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Old 11-16-2011, 04:55 AM   #1
thrstyunderwater
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Any info on how to do this to oak in a carboy? I have access to a lot of white oak.



 
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Old 11-16-2011, 02:27 PM   #2
Bensiff
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I'm kinda curious too. Sure it would be easy to take some oak and char it and call it good. But barrel makers age the oak for a season outside for a reason, so I figure if oak chips (or better yet, cubes) are made properly, they would be made from wood that was outdoor seasoned for a year, then cut up and charred.



 
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Old 11-16-2011, 06:43 PM   #3
BryanThompson
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I had this idea a few months ago so I picked up a split log that had been sitting outside for about two years I'm going to split it then toast it. The log is short enough that I can just put the split pieces into the carboy. Use this chart to reference what temperature to toast at.

 
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Old 11-16-2011, 09:18 PM   #4
thrstyunderwater
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Do people advise oak chips or cubes more? I assume that cubes would be easier.

 
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Old 11-16-2011, 11:33 PM   #5
daugenet
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Quote:
Originally Posted by thrstyunderwater View Post
Do people advise oak chips or cubes more? I assume that cubes would be easier.
The configuration will determine how long you will leave it in the carboy. The more surface area the faster you should be able to extract the flavors. I think it comes down to personal preference.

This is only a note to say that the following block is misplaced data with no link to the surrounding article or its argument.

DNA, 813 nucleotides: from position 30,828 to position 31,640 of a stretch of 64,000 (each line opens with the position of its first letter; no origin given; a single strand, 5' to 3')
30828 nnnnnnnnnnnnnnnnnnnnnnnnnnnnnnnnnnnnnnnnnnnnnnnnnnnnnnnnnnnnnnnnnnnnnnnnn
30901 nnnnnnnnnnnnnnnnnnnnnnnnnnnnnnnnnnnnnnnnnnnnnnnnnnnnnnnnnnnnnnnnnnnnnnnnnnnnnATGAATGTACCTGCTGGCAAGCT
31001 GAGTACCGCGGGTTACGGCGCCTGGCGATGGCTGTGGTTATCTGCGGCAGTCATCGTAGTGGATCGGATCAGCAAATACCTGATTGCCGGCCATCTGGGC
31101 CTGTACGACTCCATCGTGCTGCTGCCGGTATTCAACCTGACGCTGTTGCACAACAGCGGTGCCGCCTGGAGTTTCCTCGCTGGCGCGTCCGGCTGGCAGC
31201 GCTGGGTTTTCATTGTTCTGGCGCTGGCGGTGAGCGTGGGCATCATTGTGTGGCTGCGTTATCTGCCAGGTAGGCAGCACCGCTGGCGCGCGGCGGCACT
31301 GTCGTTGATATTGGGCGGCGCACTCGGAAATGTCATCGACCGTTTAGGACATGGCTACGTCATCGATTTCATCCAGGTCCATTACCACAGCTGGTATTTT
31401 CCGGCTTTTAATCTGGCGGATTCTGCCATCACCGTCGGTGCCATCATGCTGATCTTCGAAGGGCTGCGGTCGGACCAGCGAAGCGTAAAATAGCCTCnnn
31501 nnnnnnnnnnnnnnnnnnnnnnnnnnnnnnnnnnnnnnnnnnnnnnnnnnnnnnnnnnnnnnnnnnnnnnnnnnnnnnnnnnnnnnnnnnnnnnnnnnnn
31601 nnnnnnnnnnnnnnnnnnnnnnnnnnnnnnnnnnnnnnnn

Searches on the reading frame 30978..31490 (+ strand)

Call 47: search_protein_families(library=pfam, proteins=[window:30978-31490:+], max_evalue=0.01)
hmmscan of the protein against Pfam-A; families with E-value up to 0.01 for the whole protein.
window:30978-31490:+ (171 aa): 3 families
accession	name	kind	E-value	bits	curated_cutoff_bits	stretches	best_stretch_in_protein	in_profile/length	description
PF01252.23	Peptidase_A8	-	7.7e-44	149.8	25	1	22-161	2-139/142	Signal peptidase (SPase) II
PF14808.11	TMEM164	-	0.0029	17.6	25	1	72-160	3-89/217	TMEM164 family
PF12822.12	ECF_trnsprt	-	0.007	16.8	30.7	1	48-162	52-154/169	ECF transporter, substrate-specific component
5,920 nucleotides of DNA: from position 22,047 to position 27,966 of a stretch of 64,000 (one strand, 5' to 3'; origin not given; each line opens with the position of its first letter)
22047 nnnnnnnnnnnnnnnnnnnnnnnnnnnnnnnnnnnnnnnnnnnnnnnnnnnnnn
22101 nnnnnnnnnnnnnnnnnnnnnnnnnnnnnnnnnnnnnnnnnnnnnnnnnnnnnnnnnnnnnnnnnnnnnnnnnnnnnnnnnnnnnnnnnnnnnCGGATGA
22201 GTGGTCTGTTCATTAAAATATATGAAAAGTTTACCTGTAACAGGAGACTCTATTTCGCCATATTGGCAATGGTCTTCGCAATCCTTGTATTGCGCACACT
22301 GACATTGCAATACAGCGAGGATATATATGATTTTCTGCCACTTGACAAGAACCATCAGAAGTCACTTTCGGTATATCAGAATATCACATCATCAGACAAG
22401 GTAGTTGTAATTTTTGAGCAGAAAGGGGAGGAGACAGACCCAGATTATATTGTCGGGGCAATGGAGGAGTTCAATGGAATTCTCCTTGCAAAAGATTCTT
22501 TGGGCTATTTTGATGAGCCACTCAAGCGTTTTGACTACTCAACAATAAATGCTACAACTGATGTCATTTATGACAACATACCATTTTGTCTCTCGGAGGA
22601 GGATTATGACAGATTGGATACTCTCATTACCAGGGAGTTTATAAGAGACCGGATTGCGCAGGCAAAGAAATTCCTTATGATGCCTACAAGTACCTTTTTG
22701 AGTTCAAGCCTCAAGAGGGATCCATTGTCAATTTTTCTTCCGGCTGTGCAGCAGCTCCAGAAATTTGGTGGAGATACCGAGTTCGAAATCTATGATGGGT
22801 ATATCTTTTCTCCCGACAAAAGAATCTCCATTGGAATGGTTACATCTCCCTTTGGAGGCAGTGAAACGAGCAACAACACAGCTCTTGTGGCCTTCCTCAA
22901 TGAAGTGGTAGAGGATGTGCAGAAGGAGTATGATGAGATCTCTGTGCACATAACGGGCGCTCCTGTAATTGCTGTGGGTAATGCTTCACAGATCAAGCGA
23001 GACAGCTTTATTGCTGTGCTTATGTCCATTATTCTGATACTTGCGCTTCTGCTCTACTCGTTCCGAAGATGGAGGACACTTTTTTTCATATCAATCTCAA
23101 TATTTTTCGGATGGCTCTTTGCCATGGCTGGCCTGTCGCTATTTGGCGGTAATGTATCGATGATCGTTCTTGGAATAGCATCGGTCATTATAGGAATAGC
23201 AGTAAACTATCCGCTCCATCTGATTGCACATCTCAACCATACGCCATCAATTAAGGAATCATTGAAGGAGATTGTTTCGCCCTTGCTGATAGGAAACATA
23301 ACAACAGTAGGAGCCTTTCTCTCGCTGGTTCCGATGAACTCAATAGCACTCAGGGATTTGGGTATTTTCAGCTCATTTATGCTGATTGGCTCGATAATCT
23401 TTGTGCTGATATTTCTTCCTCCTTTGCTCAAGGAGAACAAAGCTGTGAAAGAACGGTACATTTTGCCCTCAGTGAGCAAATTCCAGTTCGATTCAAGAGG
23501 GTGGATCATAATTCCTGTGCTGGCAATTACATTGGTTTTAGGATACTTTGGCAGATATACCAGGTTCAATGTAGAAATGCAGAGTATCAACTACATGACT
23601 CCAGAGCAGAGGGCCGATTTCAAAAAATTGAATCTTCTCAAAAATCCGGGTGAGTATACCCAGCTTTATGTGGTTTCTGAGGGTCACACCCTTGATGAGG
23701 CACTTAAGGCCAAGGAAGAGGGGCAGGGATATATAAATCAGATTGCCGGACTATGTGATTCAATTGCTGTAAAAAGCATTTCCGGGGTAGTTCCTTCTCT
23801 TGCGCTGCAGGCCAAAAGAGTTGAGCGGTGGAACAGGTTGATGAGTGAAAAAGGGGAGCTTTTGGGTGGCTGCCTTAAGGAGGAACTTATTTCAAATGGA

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Old 11-17-2011, 10:37 AM   #6
BryanThompson
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I've heard that cubes give a more intricate flavor due to the fact that the toast gets lighter the deeper it goes. I'm not sure if there will be a noticable difference though.

 
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Old 11-17-2011, 07:09 PM   #7
Bensiff
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Cubes for me, I haven't used oak enough to have side by side tests; but, cubes are slower to add their character so it is easier to control.

 
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Old 12-28-2011, 08:12 PM   #8
thrstyunderwater
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Quote:
Originally Posted by BryanThompson View Post
I had this idea a few months ago so I picked up a split log that had been sitting outside for about two years I'm going to split it then toast it. The log is short enough that I can just put the split pieces into the carboy. Use this chart to reference what temperature to toast at.
This is a useful chart but how long do I toast for?

 
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Old 12-28-2011, 08:18 PM   #9
Gregscsu
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Toasting Oak Cubes - DIY

The above is my original post on another forum, below is the copied text. i am unable to post pics on this forum so follow the link, or use the previously posted chart.